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KT&G invests heavily in slim cigarettes

| March 11, 2014

KT&G’s manufacturing plant at Sintanjin, north of Daejeon, is now the world’s biggest manufacturer of slim cigarettes, according to the Korea Joongang Daily quoting company sources.

An expansion of the production facility, which, with the installation of automatic machinery, took three years and five months, was completed yesterday.

The Daily’s story said the plant’s “production” of slim cigarettes would now rise from 35 billion to 85 billion a year.

The plant is said to be equipped so as to be able to produce 25 different types of cigarettes simultaneously.

Public smoking crackdown in Shenzhen

| March 11, 2014

A police crackdown on public-places tobacco smoking in a major Chinese city on Saturday resulted in just 37 people being fined, according to an Ecns.cn report quoting the Guangzhou Daily.

The raids came exactly a week after authorities in Shenzhen, Guangdong Province, introduced new anti-smoking regulations.

Most of the offenders were discovered in restaurants and hospitals.

They were each fined CNY50 (US$8.16), the minimum fine.

The maximum fine for an individual is CNY500, while venue owners face fines of up to CNY30,000.

Under the new regulations, also, people who publish advertisements for tobacco products or entice others to smoke can be fined up to CNY100,000.

The new regulations are said to ban smoking in 16 types of places, including kindergartens, health facilities and parks.

But entertainment venues are exempt until the end of 2016.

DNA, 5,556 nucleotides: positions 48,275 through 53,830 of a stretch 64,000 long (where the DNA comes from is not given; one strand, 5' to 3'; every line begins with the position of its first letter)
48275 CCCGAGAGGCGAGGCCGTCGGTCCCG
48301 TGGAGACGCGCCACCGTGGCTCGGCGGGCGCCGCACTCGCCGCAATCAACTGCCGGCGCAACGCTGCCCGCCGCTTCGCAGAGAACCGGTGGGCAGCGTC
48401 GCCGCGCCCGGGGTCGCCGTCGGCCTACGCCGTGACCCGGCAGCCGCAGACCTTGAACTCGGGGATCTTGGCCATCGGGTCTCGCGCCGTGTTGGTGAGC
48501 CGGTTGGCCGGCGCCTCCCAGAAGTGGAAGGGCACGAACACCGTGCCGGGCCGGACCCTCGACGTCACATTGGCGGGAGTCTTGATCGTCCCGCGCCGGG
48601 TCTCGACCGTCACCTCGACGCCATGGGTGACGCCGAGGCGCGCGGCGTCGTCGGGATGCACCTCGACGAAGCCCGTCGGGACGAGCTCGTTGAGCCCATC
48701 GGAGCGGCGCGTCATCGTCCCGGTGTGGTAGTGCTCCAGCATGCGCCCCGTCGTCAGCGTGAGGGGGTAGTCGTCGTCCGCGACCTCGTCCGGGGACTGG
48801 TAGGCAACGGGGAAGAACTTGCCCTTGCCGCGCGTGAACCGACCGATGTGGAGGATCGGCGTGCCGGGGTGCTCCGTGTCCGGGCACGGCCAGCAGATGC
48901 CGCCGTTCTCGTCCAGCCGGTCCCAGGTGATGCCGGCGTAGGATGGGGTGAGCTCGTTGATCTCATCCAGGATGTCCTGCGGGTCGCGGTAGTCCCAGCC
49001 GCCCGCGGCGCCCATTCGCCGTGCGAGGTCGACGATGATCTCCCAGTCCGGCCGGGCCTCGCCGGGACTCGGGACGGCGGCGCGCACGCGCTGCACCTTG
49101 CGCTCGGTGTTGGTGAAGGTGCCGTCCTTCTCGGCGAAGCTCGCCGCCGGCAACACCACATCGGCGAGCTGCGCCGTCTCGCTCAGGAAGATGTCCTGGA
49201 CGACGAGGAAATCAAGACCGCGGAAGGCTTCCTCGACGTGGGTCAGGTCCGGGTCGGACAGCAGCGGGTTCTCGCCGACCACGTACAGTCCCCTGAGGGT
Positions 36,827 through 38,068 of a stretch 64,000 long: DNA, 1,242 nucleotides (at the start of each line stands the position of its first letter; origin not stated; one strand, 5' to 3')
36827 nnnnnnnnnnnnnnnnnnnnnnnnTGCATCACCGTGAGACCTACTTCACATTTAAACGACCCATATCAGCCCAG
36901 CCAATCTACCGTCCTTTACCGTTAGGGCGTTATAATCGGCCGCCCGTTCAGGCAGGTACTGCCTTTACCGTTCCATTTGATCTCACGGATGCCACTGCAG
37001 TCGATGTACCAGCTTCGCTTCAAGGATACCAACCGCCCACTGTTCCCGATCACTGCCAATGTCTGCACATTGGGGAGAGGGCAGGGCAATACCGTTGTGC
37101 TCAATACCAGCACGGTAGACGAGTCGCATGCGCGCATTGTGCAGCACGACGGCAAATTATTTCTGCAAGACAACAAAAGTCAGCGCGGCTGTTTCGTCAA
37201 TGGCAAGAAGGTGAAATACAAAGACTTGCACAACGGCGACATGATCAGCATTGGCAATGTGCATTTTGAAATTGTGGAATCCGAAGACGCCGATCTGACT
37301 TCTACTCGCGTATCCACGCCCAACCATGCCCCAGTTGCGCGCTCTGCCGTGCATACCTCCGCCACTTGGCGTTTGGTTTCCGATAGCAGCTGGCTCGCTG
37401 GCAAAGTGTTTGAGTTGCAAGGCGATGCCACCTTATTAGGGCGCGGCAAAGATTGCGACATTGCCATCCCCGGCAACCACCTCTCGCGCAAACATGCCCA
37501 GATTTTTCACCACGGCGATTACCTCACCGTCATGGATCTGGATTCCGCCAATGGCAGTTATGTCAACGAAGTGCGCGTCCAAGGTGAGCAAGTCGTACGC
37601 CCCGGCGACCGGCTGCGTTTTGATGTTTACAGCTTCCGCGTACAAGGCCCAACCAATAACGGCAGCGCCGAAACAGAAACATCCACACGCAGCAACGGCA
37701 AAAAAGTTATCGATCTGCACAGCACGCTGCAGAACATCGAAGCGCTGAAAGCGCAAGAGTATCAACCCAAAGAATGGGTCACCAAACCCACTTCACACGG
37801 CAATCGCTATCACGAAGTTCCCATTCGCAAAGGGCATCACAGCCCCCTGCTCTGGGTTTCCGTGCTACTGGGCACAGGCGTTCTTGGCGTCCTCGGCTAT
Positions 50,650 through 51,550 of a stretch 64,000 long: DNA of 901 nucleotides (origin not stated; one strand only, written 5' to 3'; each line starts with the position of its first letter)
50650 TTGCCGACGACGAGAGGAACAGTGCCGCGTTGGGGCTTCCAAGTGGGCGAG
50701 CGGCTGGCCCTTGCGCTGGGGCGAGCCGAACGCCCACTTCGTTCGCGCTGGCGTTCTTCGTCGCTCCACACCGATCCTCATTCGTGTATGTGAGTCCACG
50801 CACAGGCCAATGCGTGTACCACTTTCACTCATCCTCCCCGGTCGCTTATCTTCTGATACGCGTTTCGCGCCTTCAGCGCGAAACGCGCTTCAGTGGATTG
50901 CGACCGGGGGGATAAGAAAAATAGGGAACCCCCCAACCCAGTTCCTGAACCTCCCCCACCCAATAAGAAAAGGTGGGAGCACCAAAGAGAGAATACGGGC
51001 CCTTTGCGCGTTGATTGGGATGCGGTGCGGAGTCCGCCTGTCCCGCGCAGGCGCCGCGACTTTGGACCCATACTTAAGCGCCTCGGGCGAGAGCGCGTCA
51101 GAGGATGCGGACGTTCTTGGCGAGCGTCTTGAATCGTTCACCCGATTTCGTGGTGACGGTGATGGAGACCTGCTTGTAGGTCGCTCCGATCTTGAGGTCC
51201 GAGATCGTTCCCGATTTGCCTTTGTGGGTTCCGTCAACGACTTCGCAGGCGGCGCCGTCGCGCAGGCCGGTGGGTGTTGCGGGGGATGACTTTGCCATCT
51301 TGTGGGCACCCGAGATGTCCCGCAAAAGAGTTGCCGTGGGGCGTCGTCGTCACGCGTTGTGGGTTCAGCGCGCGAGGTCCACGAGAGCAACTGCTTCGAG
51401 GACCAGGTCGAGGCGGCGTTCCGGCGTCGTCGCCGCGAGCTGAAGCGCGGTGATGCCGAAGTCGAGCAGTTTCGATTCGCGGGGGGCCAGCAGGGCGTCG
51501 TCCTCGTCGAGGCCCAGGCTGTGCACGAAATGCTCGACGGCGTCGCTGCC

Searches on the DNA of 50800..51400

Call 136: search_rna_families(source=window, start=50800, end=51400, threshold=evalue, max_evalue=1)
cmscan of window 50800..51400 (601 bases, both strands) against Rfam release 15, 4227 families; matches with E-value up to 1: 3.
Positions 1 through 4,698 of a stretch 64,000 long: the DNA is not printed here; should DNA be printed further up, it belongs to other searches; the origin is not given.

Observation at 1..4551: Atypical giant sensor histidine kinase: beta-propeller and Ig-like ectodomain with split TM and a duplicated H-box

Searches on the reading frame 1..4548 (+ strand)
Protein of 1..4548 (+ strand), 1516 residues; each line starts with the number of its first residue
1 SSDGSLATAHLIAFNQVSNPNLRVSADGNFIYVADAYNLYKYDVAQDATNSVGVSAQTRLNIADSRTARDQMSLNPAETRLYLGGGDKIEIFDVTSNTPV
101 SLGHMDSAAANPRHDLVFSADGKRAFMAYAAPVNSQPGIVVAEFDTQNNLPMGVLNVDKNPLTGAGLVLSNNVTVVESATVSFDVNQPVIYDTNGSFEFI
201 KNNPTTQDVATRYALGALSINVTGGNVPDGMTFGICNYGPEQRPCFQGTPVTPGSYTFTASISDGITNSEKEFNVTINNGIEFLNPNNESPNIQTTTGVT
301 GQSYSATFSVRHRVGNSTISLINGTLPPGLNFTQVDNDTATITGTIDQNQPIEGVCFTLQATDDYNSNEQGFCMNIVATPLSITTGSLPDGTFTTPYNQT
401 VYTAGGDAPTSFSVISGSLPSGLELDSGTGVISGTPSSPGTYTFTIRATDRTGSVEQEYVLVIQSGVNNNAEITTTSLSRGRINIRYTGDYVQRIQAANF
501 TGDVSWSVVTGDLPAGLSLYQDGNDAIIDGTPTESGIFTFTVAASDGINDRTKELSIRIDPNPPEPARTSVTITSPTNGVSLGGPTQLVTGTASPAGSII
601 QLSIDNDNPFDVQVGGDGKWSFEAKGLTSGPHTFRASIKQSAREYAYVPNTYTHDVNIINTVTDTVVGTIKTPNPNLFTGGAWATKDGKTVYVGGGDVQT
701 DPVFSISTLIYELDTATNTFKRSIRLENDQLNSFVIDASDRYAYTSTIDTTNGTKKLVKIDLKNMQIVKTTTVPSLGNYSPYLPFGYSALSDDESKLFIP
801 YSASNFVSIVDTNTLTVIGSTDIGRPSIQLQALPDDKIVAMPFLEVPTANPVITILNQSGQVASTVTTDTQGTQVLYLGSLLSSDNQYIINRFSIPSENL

Taiwan to impose retailer registration

| March 11, 2014

In an effort to help curb the sale of illicit cigarettes, Taiwan’s government is planning to introduce a registration system for cigarette vendors around the country, according to a story in the Taipei Times.

At the moment, cigarettes can be purchased at convenience stores and roadside stalls nationwide. Anybody can set up a table anywhere and sell them.

“There is hardly any other country in which it is easier to get cigarettes than in Taiwan,” said National Treasury Administration Director-General Joanne Ling.

However, all that is expected to change now that the Ministry of Finance—following an agreement with local governments—is drafting regulations that will make registration a requirement for cigarette vendors.

The proposed regulations would prohibit unregistered stalls—set up primarily to sell betel nuts to passing motorists—from also selling cigarettes.

Once the measures take effect, only shops with a business registration certificate and approval to sell cigarettes will be allowed to engage in the business.

Imperial is Top Employer in Italy

| March 11, 2014

Imperial Tobacco has been recognized by the Top Employers Institute as one of the best companies to work for in Italy.

“Their comprehensive analysis highlighted our ‘exceptional employee conditions,’ especially the way our HR leadership strategies nurture and develop talent throughout all levels of the organisation,” Imperial said in a note posted on its website.